rsu.sep {epiR} R Documentation

## Probability that the prevalence of disease in a population is less than or equal to a specified design prevalence

### Description

Calculates the probability that the prevalence of disease in a population is less than or equal to a specified design prevalence following return of a specified number of negative test results.

### Usage

```rsu.sep(N, n, pstar, se.u)
```

### Arguments

 `N` scalar or vector, integer representing the population size. `n` scalar or vector, integer representing the number of units sampled. `pstar` scalar or vector of the same length as `n` representing the desired design prevalence. `se.u` scalar or vector of the same length as `n` representing the unit sensitivity.

### Value

A vector of the estimated probability that the prevalence of disease in the population is less than or equal to the specified design prevalence.

### References

MacDiarmid S (1988). Future options for brucellosis surveillance in New Zealand beef herds. New Zealand Veterinary Journal 36: 39 - 42.

Martin S, Shoukri M, Thorburn M (1992). Evaluating the health status of herds based on tests applied to individuals. Preventive Veterinary Medicine 14: 33 - 43.

### Examples

```## EXAMPLE 1:
## The population size in a provincial area is 193,000. In a given two-
## week period 7764 individuals have been tested for COVID-19 using an
## approved PCR test which is believed to have a diagnostic sensitivity of
## 0.85. All individuals have returned a negative result. What is the
## probability that the prevalence of COVID-19 in this population is less
## than or equal to 100 cases per 100,000?

rsu.sep(N = 193000, n = 7764, pstar = 100 / 100000, se.u = 0.85)

## If all of the 7764 individuals returned a negative test we can be more than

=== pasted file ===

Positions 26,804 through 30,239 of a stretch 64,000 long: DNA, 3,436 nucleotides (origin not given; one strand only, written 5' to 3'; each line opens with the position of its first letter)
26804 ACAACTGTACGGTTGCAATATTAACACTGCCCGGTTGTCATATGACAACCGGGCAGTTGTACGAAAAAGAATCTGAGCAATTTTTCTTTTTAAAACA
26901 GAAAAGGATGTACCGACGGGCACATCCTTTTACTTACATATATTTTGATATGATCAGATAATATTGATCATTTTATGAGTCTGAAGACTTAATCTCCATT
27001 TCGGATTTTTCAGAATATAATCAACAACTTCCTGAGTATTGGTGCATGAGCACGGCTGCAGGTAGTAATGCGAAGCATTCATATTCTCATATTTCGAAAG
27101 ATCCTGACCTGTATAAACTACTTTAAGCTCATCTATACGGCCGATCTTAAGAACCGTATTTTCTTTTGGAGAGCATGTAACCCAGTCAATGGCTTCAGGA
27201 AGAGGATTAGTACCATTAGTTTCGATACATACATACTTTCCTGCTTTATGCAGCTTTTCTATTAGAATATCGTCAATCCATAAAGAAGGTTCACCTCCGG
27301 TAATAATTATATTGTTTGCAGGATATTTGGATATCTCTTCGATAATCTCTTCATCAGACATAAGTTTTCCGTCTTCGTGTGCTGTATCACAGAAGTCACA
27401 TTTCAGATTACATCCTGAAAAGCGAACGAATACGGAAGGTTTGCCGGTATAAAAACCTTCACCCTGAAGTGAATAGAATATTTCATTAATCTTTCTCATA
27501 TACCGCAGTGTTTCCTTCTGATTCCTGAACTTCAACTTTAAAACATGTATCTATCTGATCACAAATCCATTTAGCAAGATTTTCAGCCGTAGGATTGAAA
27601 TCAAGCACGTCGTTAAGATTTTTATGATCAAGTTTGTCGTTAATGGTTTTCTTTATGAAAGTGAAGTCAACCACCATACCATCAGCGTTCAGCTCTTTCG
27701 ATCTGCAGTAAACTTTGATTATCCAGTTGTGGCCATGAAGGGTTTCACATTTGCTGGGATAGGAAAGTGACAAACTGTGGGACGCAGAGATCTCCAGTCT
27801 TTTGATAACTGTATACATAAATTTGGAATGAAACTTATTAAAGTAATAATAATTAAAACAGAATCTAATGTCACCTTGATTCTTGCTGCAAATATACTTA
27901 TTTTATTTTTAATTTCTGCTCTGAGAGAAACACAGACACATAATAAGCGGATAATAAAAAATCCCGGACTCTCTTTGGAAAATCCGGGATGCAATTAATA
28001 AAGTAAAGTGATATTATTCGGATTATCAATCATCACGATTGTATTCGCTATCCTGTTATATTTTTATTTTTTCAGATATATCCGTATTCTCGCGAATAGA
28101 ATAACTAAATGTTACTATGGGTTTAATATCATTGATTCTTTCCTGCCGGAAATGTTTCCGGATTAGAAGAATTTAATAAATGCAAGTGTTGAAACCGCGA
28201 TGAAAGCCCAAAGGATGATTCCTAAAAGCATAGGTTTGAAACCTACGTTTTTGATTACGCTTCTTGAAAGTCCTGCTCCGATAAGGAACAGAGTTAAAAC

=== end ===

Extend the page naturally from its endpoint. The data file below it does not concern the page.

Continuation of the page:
## 99% confident that the prevalence of COVID-19 in the province is less
## than 100 per 100,000.

## EXAMPLE 2:
## What is the probability that the prevalence of COVID-19 is less than or
## equal to 10 cases per 100,000?

rsu.sep(N = 193000, n = 7764, pstar = 10 / 100000, se.u = 0.85)

## If all of the 7764 individuals returned a negative test we can be 49%
## confident that the prevalence of COVID-19 in the province is less
## than 10 per 100,000.

## EXAMPLE 3:
## In a population of 1000 individuals 474 have been tested for disease X
## using a test with diagnostic sensitivity of 0.95. If all individuals tested
## have returned a negative result what is the maximum prevalence expected
## if disease is actually present in the population (i.e. what is the design
## prevalence)?

pstar <- rsu.pstar(N = 1000, n = 474, se.p = 0.95, se.u = 0.95)
pstar

## If 474 individuals are tested from a population of 1000 and each returns a
## negative result we can be 95% confident that the maximum prevalence (if
## disease is actually present in the population) is 0.005.

## Confirm these calculations using function rsu.sep. If 474 individuals out
## of a population of 1000 are tested using a test with diagnostic sensitivity
## 0.95 and all return a negative result how confident can we be that the
## prevalence of disease in this population is 0.005 or less?

rsu.sep(N = 1000, n = 474, pstar = pstar, se.u = 0.95)

## The surveillance system sensitivity is 0.95.

```

[Package epiR version 2.0.38 Index]